Reynolda House has received the North Carolina Preservation Consortium’s (NCPC) annual Robert James Award for Preservation Excellence for its work to replace its 104-year-old roof.
The award was presented to Reynolda on Nov. 5 by the NCPC and is given to libraries, museums, archives, historic sites and other organizations in North Carolina with a mission to preserve tangible heritage of enduring value.
Reynolda House is listed on the National Register of Historic Places and is home to a nationally renowned collection of American art on view in the restored interiors of R.J. and Katharine Reynolds’s 34,000-square-foot 1917 bungalow.
In 2018, Reynolda House was the recipient of a National Endowment for the Humanities Infrastructure Challenge grant for the rehabilitation of its historic Ludowici tile roof. Construction began in July 2021—after a 12-month delay due to COVID—and was completed earlier this month. The Museum remained open throughout the project.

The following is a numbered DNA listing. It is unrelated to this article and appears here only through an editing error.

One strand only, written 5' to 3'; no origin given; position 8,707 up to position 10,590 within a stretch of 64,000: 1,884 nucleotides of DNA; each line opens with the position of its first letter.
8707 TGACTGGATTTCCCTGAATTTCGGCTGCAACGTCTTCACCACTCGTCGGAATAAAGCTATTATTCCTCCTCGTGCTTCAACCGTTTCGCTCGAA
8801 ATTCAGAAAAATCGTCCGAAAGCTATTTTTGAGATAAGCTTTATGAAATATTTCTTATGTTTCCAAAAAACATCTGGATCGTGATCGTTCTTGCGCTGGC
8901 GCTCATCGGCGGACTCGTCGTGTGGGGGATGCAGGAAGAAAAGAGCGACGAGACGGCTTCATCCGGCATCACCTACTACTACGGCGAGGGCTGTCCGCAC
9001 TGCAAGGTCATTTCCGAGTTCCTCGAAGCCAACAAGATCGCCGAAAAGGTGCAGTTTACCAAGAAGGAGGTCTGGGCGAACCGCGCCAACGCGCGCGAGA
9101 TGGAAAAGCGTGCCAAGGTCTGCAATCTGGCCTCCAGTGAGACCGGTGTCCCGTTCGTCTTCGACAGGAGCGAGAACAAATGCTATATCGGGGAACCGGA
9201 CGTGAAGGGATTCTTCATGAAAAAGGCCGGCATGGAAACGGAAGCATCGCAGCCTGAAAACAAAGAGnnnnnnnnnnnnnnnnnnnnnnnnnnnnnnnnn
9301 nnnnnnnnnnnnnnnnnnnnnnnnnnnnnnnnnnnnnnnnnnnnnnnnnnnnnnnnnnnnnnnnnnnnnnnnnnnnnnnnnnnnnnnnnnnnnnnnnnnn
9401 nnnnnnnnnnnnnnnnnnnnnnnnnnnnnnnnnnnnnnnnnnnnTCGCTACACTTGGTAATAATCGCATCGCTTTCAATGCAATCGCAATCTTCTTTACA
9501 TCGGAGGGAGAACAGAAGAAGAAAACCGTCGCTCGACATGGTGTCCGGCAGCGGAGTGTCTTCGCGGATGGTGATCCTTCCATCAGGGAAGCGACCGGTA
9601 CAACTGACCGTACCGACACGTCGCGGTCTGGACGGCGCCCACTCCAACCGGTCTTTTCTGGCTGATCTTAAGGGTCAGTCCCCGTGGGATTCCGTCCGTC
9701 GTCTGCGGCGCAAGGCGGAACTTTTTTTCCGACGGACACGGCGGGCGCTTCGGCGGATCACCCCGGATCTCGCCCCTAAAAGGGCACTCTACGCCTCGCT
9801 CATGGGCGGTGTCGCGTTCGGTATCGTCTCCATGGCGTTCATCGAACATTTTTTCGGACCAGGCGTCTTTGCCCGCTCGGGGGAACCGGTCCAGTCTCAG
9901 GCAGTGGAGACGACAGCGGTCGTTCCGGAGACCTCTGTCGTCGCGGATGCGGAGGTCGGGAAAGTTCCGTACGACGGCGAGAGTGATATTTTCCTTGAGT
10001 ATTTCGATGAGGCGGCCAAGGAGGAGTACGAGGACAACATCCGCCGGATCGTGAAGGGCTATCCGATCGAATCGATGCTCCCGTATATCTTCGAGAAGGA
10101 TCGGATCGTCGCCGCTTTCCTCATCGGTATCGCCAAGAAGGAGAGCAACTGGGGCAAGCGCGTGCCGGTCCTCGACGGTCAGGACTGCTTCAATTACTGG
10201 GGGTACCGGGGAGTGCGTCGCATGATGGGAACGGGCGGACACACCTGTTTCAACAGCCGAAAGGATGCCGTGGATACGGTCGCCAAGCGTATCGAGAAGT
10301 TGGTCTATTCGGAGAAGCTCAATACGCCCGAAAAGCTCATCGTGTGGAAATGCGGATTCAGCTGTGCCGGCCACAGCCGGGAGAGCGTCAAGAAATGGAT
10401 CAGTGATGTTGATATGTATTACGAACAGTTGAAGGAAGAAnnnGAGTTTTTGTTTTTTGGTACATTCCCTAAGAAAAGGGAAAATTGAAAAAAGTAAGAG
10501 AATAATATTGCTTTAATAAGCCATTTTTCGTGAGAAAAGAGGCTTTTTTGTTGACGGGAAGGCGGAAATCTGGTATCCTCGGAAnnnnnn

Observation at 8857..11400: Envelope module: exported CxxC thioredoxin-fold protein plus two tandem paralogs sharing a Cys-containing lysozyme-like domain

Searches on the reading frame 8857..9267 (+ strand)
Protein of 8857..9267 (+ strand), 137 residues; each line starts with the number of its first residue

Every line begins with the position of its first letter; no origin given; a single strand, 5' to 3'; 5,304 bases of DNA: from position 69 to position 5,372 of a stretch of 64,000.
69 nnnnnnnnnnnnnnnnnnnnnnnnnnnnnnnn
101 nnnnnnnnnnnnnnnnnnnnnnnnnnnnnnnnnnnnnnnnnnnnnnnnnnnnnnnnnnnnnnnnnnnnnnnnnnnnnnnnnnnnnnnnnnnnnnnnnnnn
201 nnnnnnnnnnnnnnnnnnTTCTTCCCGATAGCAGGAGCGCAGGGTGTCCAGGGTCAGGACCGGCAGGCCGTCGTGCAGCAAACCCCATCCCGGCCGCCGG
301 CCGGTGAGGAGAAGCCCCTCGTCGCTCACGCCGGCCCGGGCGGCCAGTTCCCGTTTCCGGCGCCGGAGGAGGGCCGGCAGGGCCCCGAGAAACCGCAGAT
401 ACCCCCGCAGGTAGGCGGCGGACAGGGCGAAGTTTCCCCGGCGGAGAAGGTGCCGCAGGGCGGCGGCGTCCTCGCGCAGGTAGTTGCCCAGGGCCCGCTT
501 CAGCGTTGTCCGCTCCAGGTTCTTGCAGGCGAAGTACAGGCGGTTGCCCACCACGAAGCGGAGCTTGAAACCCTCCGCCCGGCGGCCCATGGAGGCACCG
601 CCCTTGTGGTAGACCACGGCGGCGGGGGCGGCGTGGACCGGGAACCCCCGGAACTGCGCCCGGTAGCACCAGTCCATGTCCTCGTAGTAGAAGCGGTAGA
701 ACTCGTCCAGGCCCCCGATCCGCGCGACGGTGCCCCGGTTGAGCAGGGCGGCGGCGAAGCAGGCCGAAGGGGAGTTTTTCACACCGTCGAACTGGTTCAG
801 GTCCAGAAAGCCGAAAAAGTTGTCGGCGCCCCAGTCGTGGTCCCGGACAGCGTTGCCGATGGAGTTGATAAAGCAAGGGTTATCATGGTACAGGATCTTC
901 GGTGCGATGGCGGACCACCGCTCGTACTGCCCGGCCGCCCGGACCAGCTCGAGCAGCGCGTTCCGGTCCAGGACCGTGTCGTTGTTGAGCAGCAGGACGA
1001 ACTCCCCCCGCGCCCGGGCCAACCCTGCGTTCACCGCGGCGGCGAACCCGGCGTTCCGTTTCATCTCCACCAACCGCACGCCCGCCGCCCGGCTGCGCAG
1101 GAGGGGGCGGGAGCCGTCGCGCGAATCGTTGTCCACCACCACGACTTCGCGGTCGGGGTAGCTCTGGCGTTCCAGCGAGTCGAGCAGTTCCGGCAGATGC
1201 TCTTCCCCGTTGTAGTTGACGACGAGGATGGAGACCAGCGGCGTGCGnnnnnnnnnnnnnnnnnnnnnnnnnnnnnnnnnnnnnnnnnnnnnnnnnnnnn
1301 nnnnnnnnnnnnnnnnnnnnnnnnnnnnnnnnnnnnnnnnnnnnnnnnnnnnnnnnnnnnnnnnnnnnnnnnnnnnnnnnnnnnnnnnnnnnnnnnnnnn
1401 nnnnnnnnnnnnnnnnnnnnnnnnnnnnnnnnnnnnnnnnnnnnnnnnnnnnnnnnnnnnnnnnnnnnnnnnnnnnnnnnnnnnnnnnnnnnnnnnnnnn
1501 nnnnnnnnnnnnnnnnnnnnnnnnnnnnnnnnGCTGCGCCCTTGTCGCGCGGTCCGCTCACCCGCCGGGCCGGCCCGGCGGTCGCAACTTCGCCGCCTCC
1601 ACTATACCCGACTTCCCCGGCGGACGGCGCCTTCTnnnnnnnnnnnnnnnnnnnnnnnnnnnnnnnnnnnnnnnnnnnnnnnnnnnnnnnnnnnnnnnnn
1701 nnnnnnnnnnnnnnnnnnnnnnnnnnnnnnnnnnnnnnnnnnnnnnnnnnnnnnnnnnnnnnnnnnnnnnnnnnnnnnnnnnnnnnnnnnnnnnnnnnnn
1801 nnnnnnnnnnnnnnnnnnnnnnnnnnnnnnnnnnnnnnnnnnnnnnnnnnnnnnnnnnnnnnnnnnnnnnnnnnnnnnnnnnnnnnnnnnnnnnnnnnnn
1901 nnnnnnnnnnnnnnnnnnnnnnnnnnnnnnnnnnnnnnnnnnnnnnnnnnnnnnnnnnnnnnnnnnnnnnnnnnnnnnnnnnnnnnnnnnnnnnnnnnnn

Read more on the Reynolda House website here.
Reynolda House’s gift store will be offering 18 percent discounts on De. 6 and 10 to Wake Forest faculty and staff.
The museum store will be open Dec. 6 until 8 p.m. and until 7 p.m. on Dec. 10. The museum opens at 9:30 a.m. on those days.
Information about Reynolda House is available here.
The following is a guest post from Reynolda Village, House and Gardens: